Spring Management for Pastures: Renovate or Restore?

Springtime brings on many questions in regards to restoring pastures that are weather beaten after winter.
Spring Management for Pastures: Renovate or Restore? - Articles

Updated: April 4, 2016

Spring Management for Pastures: Renovate or Restore?

R.L. Hamblen, Bugwood.org

Often people think a pasture must be totally renovated or made "new" to be productive, when actually they can use restoration techniques. This article addresses the differences between the two management approaches to ultimately have good productive pastures for animals.

Restoration: Soil Building and Animal Management

Many pastures are just in need of some "restoration." Examples of restoration include fertilization, liming, weed control and improving the movement of animals through the pasture to control grass height. Often, "restoration" can be applied and bring pastures back to productivity.

Soil testing is a tool that is underutilized by many pasture managers. If fertility and pH is low and the need for pasture production is high due to high stocking rates, take a soil test. If pastures are under-stocked and there is a grass surplus, take a soil test. Testing can help us understand how the soil resource is performing and where to make the next soil management decision. For example, if feed supplies become tight, then the use of lime is justified to increase the utilization of manures by plants. A basic soil test kit from the Ag Analytical Lab at Penn State University is available through county extension offices across the state for $9.00 and covers about 10 acres.

I also recommend that organic matter content should be tested, along with fertility. Pasture managers can monitor the change in organic matter over time. Organic matter influences biological activity, porosity and the soil's ability to hold more nutrients. If you take a Penn State soil test, add another $5.00 to the kit and check the box on the form.

Weed management is directly tied to soil fertility. Weed problems are often present in pastures due to an overabundance or insufficient amount of soil fertility or improper pH. If grass cannot grow due to inadequate nutrients, then weeds will be more competitive than the grass. If there is an overabundance of fertility, weeds can grow very vigorously. Using herbicides in pastures is mostly justified where we need spot treatment and they should be part of an integrated approach -- not the sole answer to weed control.

Animal movement through pastures has a tremendous effect on pasture growth and weeds. For a more complete discussion of this, please refer to Dr. Jessica Williamson's article in this week's issue.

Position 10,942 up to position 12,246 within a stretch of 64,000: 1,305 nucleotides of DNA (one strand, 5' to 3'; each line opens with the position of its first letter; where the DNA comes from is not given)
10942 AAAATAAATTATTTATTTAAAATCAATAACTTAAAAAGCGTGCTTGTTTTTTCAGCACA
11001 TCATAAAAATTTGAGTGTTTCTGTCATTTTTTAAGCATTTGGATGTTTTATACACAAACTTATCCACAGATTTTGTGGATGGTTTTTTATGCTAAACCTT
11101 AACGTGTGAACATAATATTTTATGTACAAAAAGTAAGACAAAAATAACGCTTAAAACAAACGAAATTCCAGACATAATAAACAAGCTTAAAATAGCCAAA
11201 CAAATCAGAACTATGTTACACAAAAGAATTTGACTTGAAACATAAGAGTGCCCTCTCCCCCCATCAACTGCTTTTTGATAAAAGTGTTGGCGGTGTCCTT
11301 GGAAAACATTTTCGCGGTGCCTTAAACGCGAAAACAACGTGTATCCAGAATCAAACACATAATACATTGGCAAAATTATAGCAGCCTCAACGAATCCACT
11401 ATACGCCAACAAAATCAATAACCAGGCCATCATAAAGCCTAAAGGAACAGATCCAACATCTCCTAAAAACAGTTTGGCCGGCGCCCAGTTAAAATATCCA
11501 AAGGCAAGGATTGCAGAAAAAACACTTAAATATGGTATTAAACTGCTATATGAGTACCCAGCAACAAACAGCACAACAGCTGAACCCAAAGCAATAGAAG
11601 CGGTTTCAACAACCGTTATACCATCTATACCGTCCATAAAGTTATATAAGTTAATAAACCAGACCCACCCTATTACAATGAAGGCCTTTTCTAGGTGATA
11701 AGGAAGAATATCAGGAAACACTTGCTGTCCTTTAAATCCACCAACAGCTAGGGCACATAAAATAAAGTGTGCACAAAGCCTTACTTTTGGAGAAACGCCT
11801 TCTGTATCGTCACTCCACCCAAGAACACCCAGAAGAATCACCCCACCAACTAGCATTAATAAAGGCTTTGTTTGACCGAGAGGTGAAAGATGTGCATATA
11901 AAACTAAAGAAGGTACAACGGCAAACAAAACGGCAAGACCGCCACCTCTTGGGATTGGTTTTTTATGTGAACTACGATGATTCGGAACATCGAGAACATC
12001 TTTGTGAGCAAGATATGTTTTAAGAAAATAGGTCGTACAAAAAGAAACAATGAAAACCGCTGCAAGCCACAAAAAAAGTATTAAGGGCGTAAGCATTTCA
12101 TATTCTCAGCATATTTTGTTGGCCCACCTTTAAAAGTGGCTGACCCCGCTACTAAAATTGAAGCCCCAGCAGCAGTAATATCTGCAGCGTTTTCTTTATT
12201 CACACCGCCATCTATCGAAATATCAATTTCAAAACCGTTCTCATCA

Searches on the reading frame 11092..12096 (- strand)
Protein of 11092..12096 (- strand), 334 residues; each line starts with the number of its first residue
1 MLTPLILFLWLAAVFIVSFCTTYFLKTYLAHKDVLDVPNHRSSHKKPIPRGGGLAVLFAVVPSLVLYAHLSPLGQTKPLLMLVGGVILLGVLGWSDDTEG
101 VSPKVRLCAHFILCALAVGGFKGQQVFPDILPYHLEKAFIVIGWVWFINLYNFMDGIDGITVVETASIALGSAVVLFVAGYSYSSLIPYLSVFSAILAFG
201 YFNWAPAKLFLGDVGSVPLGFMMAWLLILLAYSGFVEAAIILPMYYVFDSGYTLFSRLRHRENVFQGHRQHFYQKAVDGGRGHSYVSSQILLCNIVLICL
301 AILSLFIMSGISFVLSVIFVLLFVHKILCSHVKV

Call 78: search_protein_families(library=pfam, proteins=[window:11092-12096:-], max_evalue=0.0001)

Renovation Comes with Risks and Rewards

Renovation is defined as the complete destruction of existing pasture and reestablishment of the pasture. This is best done when the pasture has been severely overgrazed and most of the grass has been lost. Usually, weed growth is dominant (i.e. 40% or less of grass in the pasture). The types of weeds are usually aggressively growing and not considered palatable by animals. An evaluation tool that can be used by managers to access the need for renovation is a Pasture Condition Score, developed by the USDA-NRCS to help assess the quality of the pasture. (See Resources)

Renovation should not be taken lightly. It is costly in terms of inputs, labor and time (including the time loss of those acres for production). The overall goal should be to rapidly establish a seeding with minimal weed competition. The following suggestions are all techniques to arrive at this goal.

Soil fertility is best done several months in advance in order to make decisions and gather inputs. If the pH is adequate, a producer could consider using no-till to establish the grass, assuming they have access to a no-till seeder. If the pH is very low (below pH 6), consider using tillage. Tillage will mix the lime throughout the soil.

Seeding in the spring can be risky as the soil temperatures are cool, allowing weeds to germinate ahead of pasture plants. Seeding techniques are very important to ensure good germination of the seed. Make the decision regarding tillage or no-tillage based on access to equipment or a custom applicator. Modern no-till seeders do an excellent job and are becoming more commonly available. If no-till is being used, kill the existing pasture with glyphosate ahead of the seeding date. Check seeding depth required by your seed mixture. Make sure the seed is being dropped into the soil, not the killed thatch layer. If using conventional tillage, make sure the seedbed is properly established. Prepare the seed bed so that it is firm. Your foot should leave an imprint on the soil surface.

The pasture plants to be seeded need to be matched to the soil type to ensure plant survival over time. Seed mixtures have gotten more diverse and can include grasses and legumes. Managers are better off researching what seed mixtures or combinations would work best for their site. New research indicates that a diverse pasture mixture (i.e. 6 species) can help with reducing weed competition rather than relying on a single monoculture.

Once your pasture is germinated and growing, newly planted pasture plants need time to develop strong roots. Grow the pasture to flowering height, mow and bale, cutting as high as possible. Allow the pasture to regrow and then allow animals to graze.

After establishment comes ongoing pasture maintenance. Restoration and renovation are two approaches to maintaining a dynamic ecosystem that is constantly changing based on factors such as weather, grass height management, and fertility. Your goal should be to maintain a robust grass ecosystem that supports healthy productive animals with quality feed.

Resources:

Guide to Pasture Conditioning Scoring Website, USDA-NRCS

Authors

Mena Hautau